The quantity N0 is an arbitrary constant. If model Equation (1) represents a complete description of all relevant contributions to SSB TOAs of a pulsar, then a ﬁt of the Keplerian and PK parameters will result in a phase coherent solution that accounts for every single rotation of a pulsar via Equation (2). For some of the best pulsars this covers many years or even decades, and in particular for MSPs that corresponds to ∼1011 rotations. Covering such a long baseline with high timing precision, which in some cases is better than 100 ns for a single TOA, leads to an unprecedented precision in many of the Keplerian and PK parameters (see e.g., [15]). The phase coherent solution is therefore key to most of the precision gravity tests with pulsars. To conclude this section, we would like to give some general statements about the actual measurability of the particularly relevant individual parameters in pulsar timing. Speciﬁc examples are discussed in some of the following sections. The spin parameters of Equation (2) are generally known to many signiﬁcant digits, up to around 15 digits for νp in some cases. The pulsar’s location and proper motion at the sky, i.e., its astrometry, are usually also well known, in particular for pulsars with high timing precision. Concerning the orbital parameters of pulsars in binary systems, it all depends on the orbital conﬁguration which of the Keplerian and PK parameters can be measured, and what precision one obtains for them. For any orbit, the orbital period Pb and the projected semi-major axis of the pulsar orbit x (exact deﬁnition given in Section 3.2) are usually measured with very high precision. For (sufﬁciently) eccentric orbits, in addition the orbital eccentricity e, the longitude of the periastron ω (angle between ascending node and periastron), and a reference time of periastron passage T0 are known with high precision. In terms of relativistic effects, in eccentric orbits it is generally the relativistic precession of periastron ω˙ that is detected ﬁrst. Once the periastron has precessed for a sufﬁcient amount, the amplitude of the time dilation effect ∆E becomes measurable. For systems with Pb . 1 d, at some stage also the change in the orbital period due to the emission of gravitational waves P˙b is observable, although that parameter is often “contaminated” by external effects, which we will discuss in details further below. If a binary system is sufﬁciently close to the edge-on orientation, then the Shapiro delay ∆S results in a prominent feature in the timing data that cannot be absorbed in other timing parameters. The Shapiro delay gives then direct access to the mass of the companion and the inclination angle i of the orbit. For a pulsar in a (nearly) circular orbit the location of periastron is not well measured and therefore neither the advance of periastron nor ∆E can be measured in such systems. Many examples for the measurement precision achieved in state of the art pulsar timing can be found in [11]. Universe 2020, 6, 156 5 of 38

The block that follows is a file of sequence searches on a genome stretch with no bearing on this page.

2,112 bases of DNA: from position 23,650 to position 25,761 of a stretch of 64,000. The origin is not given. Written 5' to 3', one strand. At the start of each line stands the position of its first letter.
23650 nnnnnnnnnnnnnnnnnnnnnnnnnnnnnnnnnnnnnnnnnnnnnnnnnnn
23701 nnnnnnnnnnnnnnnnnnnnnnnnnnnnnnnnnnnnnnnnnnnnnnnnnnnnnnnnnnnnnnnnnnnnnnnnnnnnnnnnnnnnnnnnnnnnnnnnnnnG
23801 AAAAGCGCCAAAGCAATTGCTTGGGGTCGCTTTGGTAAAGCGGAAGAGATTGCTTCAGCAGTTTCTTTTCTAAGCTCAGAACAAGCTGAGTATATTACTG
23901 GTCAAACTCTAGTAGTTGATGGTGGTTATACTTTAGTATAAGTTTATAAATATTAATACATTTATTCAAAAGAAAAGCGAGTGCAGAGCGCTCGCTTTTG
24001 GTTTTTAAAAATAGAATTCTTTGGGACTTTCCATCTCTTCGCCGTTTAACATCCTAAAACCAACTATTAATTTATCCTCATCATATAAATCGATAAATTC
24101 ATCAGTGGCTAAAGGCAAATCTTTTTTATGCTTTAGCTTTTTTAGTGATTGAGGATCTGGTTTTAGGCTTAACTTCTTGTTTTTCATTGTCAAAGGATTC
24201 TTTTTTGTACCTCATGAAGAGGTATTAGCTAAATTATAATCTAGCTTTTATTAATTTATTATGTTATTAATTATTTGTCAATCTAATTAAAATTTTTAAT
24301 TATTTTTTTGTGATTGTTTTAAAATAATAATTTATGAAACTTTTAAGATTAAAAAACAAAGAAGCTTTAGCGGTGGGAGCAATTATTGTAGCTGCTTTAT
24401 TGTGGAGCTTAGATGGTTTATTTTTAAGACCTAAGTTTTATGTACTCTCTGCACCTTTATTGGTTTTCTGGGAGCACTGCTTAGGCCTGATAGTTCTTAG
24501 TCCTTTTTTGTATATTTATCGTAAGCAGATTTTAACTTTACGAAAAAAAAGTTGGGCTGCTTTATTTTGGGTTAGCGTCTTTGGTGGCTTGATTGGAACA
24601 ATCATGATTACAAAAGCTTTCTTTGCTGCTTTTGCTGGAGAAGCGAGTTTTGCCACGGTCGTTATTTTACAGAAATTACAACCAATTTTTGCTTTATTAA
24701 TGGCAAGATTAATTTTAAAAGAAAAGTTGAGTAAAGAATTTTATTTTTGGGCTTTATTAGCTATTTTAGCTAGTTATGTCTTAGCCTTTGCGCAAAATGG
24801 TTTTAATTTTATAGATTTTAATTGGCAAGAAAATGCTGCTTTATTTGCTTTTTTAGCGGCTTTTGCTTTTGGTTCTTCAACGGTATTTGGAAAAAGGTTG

2.2. Pulse-Structure Analysis The precision measurement of the arrival time of pulsar signals at the radio telescope is not the only kind of pulsar observation that has been used in pulsar gravity experiments. Tests related to relativistic spin precession require the determination of the orientation of a pulsar and how it changes over time. Basically there are two features that can be utilized for this, the shape of the (integrated) pulse proﬁle and the polarization of the radio signal. Both of them are expected to change in a characteristic way if precession changes the angle between the spin of the pulsar and the line of sight (LOS) [16–20]. While on the one hand it is generally difﬁcult to convert pulse proﬁle changes (shape and intensity) into quantitative measurements, since the geometry of the pulsar emission in many cases does not follow a simple intrinsic geometry, the polarization, on the other hand, is often a more promising tool to obtain quantitative information about the pulsar orientation. In terms of polarization, many pulsars show a characteristic “swing” in their polarization as the LOS cuts through the magnetosphere of the pulsar. In the simplest cases the linear polarization angle in the sky ψ can be sufﬁciently well described by the rotating vector model [21]: